SEC Chair Gensler Foreshadows an Iron-Fisted Approach to Investor Protection at FINRA Annual Conference

The 1,700 market participants who heard new U.S. Securities and Exchange Commission (SEC) Chair Gary Gensler’s remarks at the remote annual meeting of the Financial Industry Regulatory Authority (FINRA) on May 20, 2021, came away with a clear vision for the regulators’ top priority this year.

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Gensler pledged the SEC will move to aggressively protect retail investors at a time of unprecedented growth among such rapidly evolving issues as cryptocurrencies, a once-in-a-generation number of traditional initial public offerings (IPOs), and an exponential increase in the number of special purpose acquisition companies (SPACs) in the last five years.

“Every day, I am animated by working families and what the SEC means to them,” Gensler said. “I’m also thinking every day about the SEC’s three-part mission to protect investors, facilitate capital formation, and what links the two: fair, orderly, and efficient markets.

“We need rules of the road and a cop on the beat to protect everyday investors and achieve our three-part mission. Enforcement is about following the facts and the law, wherever they may lead, on behalf of investors and working families. We need to do whatever we can to ensure that bad actors aren’t playing with working families’ savings and that the rules are enforced aggressively and consistently. That means holding individuals and companies accountable, without fear or favor.”

 

A Request for More Cops on the Beat

A week after his remarks at the FINRA Conference, Gensler asked Congress for an unspecified increase in funding to help his agency oversee a watershed period of growth in the nearly $100 trillion capital markets. In prepared remarks to a House Appropriations subcommittee, Gensler said the SEC’s overall headcount has dropped 4% in four years and the SEC’s enforcement staff has decreased by 6% over the same period.

The SEC’s staff has shrunk as our capital markets have grown, but the SEC has not grown to meet the needs of the 2020s,” Gensler said in prepared remarks to a House Appropriations subcommittee.

Gensler said that even as SPACs, cryptos, IPOs and other financial instruments have expanded, his agency’s headcount has dropped some 4% in four years. While the SEC’s staffing has dwindled, 700 SPACs have filed for IPOs so far this year, with some 300 completed to date, compared to the 13 completed SPAC IPOs in the entire 2016 calendar year.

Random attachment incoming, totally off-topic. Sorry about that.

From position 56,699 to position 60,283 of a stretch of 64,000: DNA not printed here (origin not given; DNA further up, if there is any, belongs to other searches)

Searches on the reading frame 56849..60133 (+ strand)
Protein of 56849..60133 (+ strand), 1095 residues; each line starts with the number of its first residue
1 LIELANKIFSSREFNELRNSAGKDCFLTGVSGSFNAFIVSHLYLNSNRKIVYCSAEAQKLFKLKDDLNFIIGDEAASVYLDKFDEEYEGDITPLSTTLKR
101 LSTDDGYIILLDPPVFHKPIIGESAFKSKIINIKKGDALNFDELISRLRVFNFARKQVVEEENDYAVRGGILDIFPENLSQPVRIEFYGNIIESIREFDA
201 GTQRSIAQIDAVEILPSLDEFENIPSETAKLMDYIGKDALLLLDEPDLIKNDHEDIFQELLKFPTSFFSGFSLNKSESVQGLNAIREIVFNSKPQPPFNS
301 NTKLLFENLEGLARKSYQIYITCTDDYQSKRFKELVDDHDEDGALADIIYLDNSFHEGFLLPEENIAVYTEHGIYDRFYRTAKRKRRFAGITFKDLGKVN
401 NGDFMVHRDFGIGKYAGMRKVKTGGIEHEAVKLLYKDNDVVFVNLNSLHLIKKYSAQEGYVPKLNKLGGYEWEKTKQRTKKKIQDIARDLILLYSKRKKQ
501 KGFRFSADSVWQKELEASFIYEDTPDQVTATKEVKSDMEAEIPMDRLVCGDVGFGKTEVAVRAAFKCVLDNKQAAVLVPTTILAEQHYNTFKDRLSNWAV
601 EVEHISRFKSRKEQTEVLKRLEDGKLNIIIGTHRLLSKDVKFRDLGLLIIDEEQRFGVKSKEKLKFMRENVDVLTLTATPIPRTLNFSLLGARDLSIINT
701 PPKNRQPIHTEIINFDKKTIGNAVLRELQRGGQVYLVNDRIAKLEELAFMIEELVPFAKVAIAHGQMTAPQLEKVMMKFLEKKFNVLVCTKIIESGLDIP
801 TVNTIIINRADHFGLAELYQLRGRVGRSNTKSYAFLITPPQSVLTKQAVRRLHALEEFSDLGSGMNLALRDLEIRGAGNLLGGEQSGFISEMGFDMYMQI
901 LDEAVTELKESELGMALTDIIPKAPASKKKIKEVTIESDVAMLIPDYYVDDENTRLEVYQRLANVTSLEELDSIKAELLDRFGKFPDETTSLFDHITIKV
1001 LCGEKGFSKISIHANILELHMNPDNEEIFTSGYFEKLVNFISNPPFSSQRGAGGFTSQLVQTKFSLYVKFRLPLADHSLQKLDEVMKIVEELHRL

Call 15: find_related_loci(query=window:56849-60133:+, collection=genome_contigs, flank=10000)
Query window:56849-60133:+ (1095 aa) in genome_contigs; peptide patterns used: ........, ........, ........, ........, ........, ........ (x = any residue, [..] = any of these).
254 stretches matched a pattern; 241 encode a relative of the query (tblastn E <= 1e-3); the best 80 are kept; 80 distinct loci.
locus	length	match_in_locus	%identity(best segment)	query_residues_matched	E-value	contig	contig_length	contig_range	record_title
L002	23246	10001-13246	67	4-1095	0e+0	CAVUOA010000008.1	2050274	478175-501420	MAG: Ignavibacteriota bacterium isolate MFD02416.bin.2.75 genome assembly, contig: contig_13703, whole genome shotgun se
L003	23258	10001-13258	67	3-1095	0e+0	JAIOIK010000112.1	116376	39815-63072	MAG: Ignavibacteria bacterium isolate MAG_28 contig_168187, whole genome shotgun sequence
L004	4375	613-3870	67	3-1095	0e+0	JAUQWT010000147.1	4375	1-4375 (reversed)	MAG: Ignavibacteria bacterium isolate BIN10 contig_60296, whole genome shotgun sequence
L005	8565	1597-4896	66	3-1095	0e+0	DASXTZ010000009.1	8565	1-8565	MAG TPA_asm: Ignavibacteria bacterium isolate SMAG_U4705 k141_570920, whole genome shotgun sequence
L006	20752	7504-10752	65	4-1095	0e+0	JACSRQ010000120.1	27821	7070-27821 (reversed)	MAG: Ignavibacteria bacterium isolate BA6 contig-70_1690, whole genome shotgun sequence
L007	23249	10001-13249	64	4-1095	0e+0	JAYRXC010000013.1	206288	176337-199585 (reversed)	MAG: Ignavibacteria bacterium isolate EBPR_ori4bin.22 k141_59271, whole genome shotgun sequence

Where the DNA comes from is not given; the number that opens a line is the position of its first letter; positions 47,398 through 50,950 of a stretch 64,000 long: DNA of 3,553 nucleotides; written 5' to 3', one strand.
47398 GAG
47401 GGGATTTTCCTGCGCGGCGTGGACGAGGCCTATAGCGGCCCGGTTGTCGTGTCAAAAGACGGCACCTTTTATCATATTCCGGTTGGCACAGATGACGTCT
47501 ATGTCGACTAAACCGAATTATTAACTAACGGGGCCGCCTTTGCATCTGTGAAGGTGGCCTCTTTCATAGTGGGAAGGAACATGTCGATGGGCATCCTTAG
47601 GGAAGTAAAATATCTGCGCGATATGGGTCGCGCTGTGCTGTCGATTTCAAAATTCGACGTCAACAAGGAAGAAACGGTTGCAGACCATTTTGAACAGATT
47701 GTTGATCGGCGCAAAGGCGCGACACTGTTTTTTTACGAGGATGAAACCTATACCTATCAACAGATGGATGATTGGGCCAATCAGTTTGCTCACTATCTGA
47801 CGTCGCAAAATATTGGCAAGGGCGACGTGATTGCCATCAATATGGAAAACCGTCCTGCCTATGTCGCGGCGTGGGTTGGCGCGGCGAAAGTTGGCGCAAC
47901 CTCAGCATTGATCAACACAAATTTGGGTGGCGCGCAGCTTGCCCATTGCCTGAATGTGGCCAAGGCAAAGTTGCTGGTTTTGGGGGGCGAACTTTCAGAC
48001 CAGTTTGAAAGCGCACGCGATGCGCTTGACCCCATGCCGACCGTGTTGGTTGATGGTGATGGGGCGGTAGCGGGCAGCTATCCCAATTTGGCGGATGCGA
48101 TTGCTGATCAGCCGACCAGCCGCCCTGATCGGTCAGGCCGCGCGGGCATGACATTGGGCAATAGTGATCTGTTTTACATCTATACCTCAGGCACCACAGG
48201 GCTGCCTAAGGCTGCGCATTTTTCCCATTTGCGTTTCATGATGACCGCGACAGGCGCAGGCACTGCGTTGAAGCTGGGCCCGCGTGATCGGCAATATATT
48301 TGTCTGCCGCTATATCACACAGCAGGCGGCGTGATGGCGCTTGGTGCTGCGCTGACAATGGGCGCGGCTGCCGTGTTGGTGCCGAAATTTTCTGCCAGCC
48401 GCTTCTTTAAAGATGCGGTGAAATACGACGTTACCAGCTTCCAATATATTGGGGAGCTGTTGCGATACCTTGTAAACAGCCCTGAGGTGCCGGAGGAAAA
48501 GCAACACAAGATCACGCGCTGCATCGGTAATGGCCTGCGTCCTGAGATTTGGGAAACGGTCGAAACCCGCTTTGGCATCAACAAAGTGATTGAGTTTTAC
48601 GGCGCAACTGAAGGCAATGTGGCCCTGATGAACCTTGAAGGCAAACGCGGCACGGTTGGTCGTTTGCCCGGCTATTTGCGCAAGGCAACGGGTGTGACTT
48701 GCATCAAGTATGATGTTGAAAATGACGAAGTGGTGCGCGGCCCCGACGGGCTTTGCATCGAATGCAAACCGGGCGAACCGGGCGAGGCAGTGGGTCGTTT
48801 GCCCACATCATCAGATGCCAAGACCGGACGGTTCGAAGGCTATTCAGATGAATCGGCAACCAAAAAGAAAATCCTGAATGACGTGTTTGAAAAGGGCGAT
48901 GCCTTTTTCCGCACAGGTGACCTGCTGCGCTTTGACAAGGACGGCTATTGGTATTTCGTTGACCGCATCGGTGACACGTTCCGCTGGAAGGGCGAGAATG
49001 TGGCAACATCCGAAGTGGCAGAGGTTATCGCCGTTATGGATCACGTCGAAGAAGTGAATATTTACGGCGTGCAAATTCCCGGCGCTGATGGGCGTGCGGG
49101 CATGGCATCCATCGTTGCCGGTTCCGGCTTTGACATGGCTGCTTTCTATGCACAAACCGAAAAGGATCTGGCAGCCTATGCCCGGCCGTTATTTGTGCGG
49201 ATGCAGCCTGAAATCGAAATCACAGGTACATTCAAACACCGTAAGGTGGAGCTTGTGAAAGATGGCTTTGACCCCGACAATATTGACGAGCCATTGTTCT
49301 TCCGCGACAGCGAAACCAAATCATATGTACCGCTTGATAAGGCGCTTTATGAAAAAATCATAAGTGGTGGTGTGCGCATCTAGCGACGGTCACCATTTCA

Gensler told Congress the crypto market has grown to $1.6 trillion from just $9 billion five years ago. He also said “at the current rate, I expect there will be more traditional IPOs than there were during the dot-com peak of 2000.

“The scope, scale, and complexity of our capital markets have continued to grow, (but the SEC) is working with fewer staff than five years ago,” Gensler told Congress. “As more Americans are accessing the capital markets, we need to be sure that the commission has the resources to protect them.”

 

Timely Takeaways for Advisers

Given time to reflect on Gensler’s remarks, the following thoughts should be top-of-mind for advisors in the months to come:

  • Gensler cautioned advisers that they need to strive to follow the spirit of the law, not just whether something is technically crossing a line.
  • Under Gensler, the SEC believes that individual accountability is essential to enforcement, including individual bars and other relief.
  • As technology continues to evolve, the SEC and FINRA will continue to pursue regulatory enforcement for wrongdoing involving cryptocurrencies, cyber security, and fintech.
  • The SEC will bring cases across a wide spectrum of enforcement, whether deceptive conduct by private funds, insider trading, market manipulation, failures to act in retail customers’ best interests, and best execution.
  • In fact, advisers should expect the SEC to intensify its efforts to assess compliance with Regulation Best Interest with a focus on a firm’s policies and procedures and their effectiveness.
  • Firms should be prepared to tell examiners how they make the recommendations they do and why.
  • Firms should review their policies and procedures to see they adequately address SEC hot buttons in terms of disclosure on climate change, human capital, product costs, and adviser compensation.

It would come as no surprise to see a larger, more aggressive SEC under Gensler in the months to come, with increasingly stringent enforcement actions. The specialists at Core Compliance can help your firm meet the challenge by reviewing the information in these bullet points, and much, much more. Contact us today at (619) 278-0020 or visit us online at corecls.com to schedule a consultation.